Charlotte Davis tells us about pilgrims’ curious habit of bringing pieces of their homelands to place beneath a wooden Spanish cross named Cruz de Fierro.


For some years pilgrims have brought pieces of their homelands to place beneath a wooden cross on a remote Spanish peak. Reminiscent of a Gaelic cairn, the repossessed shingle of a hundred nations sucks the noise from the hilltop creating a peaceful yet eerie atmosphere. The mound’s absorbent mass, with air pockets between the stones that dampen noise, the stillness has helped to earn the Cruz de Fierro its reputation as a ‘thin’ place: one of the hallowed places in the world where the tangible proximity of another world gives it a crackling, magical atmosphere. Though people come to the place with diverse expectations and some with none at all, visitors agree that it has a distinct feeling beyond its unsettling quiet, as if your hair is standing on end or something miraculous is about to happen.

A spiral path climbs up to meet the wood of the cross at the top of the mound. There must be thousands of stones of all different kinds here. Flint, sandstone, pale, worn flat and round. Some are inscribed, proclaiming in many languages their thanks, their wishes for peace, their memories of a loved one, their generous blessings, their luck for onward journeys or greetings from and to countless disembodied names. Some are encircled with rosaries or adorned with mandalas, portraits, badges with emblems of countries, groups, ideologies, religions, movements. There are ribbons, beads, and among all these, as always, the familiar splay of the scallop shell. The wood of the cross itself is weathered and cracked. Smaller stones have been lodged in its crevices, pins penetrate its scarred wood, tattooed with more proclamations and symbols in fading pen and crayon. Up the cross’s torso curls a string of Tibetan prayer flags, one minute hanging limp in the silence, the next fluttering in the eddying mountain air. Now and then a stone tumbles a foot or two as the mound settles to its angle of repose. The dust whirling around the cross adds to the site’s strange dynamism.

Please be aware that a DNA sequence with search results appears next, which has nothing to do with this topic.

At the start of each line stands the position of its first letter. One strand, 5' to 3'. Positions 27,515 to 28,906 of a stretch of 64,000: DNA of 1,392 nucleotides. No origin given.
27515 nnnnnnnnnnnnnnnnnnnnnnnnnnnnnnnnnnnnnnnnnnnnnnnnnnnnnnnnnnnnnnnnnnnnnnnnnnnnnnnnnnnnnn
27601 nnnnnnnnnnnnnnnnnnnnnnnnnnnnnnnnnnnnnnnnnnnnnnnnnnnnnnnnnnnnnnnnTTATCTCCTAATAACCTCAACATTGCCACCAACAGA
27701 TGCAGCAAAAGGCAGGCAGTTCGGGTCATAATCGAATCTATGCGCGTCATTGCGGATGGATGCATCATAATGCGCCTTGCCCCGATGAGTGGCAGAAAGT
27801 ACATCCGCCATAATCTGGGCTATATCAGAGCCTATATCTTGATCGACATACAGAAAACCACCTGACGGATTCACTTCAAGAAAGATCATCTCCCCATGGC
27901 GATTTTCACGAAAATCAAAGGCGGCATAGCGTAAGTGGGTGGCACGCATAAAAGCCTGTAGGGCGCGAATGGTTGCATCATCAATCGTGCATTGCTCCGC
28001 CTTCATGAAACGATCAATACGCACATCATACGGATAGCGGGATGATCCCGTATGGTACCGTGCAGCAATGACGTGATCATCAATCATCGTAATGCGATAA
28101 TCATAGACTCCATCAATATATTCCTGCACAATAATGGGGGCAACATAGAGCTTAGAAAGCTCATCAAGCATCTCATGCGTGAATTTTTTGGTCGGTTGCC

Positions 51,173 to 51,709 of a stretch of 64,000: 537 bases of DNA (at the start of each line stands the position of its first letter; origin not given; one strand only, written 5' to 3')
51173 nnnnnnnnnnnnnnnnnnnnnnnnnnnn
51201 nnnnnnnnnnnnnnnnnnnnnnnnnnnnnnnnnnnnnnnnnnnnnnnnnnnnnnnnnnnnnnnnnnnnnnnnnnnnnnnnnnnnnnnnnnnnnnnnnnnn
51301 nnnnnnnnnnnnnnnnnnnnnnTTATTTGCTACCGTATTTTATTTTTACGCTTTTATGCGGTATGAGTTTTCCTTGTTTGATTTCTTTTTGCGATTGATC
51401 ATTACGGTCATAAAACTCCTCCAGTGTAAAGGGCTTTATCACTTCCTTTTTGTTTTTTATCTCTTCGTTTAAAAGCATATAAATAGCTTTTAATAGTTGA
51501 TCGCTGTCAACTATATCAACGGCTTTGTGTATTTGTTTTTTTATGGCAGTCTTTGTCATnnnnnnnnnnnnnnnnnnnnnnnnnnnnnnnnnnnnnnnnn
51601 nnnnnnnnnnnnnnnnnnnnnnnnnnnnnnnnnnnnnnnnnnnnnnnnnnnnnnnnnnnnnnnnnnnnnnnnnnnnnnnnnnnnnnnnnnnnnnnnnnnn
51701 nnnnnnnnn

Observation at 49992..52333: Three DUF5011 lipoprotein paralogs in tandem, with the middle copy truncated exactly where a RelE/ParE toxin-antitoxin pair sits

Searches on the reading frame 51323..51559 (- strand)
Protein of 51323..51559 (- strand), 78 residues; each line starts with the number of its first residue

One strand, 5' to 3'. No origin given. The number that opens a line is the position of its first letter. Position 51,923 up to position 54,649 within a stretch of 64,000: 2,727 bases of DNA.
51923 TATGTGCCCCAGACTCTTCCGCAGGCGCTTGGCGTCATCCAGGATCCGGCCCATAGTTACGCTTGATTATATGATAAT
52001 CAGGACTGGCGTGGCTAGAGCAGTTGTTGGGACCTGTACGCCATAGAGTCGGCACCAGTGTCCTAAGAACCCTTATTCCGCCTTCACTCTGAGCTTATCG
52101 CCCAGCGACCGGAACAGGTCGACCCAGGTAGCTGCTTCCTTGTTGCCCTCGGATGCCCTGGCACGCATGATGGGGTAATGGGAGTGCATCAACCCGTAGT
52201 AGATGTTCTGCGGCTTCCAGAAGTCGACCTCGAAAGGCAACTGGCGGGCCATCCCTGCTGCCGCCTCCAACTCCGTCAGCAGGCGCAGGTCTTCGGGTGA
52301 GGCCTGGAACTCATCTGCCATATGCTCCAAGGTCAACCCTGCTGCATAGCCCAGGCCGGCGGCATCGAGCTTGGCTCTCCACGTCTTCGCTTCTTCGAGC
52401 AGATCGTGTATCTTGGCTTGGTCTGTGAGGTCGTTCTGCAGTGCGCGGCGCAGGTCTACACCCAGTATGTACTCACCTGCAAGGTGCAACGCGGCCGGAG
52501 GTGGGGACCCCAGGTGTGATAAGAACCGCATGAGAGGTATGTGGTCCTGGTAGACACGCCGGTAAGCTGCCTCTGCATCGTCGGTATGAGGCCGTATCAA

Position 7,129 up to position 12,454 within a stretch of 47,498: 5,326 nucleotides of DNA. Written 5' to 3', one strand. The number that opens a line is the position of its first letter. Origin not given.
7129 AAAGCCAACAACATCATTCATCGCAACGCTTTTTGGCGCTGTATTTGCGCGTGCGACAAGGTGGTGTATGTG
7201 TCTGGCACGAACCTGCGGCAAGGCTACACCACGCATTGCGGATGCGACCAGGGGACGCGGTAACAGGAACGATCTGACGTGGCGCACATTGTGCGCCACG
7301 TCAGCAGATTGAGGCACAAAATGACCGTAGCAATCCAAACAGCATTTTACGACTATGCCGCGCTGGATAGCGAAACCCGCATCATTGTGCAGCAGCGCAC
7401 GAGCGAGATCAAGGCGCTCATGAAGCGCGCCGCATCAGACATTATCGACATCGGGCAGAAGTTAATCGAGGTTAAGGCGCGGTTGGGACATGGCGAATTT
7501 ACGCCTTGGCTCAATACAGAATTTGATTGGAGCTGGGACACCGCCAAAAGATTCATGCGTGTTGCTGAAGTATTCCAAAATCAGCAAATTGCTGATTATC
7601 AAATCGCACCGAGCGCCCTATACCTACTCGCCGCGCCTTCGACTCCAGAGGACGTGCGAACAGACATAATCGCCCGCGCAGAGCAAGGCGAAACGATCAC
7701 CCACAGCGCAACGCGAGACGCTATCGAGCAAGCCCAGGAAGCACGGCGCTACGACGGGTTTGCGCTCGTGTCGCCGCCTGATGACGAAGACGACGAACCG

Most visitors are pilgrims whose Camino delivers them there. Stones are fecund with symbolism and here they embody the burdens pilgrims carry on their journey through life. The Camino permits them to set these burdens down. Approaching pilgrims adopt a fervent veneration for the site. Chatter deadens and cameras hang limp while one by one pilgrims, as if ascending to Calvary, pick their path between the sentiments of their predecessors. Many hold their palms against the wood of the cross. Most crouch and place their stones with emphasised ceremony at the top before descending.

Three cyclists, glistening in lycra, swayed the last burning meters to the crest of the hill, their elation was palpable. Dismounting their bikes, wordless and ruddy, they removed their helmets and one by one with reverential calm, climbed to the cross. Fingering glasses into his bronzed nose, one knelt to inscribe, kiss, and with shaking shoulders, kiss again the stone he had brought and the words he had etched there.

IMG_4082Unselfconscious, mesmerised, an American woman in her late twenties placed her hand on the wood of the cross, and then her forehead. She murmured to herself, surrendered and wept. Later she told me she hadn’t expected the Cruz to have such an effect on her, she had brought a stone from Colerado, though its significance and the burden it represented only crystalized for her here on the walk. She was ‘ready to move on’ and was setting it down here, cleansing herself. Leaving it behind.

The Cruz de Fierro, like the smaller cairns that punctuate the Camino’s length, is a physical manifestation of the solidarity between receding and preceding pilgrims. The Cruz ends an exhausting two-hour climb, and a psychologically challenging week crossing the meseta: Spain’s shadeless plains, ricocheting with thunderstorms. They say that everyone cries at least once on the Camino. For many, the Cruz de Fierro, a site of great importance for modern pilgrims, is that moment.


Charlotte Davis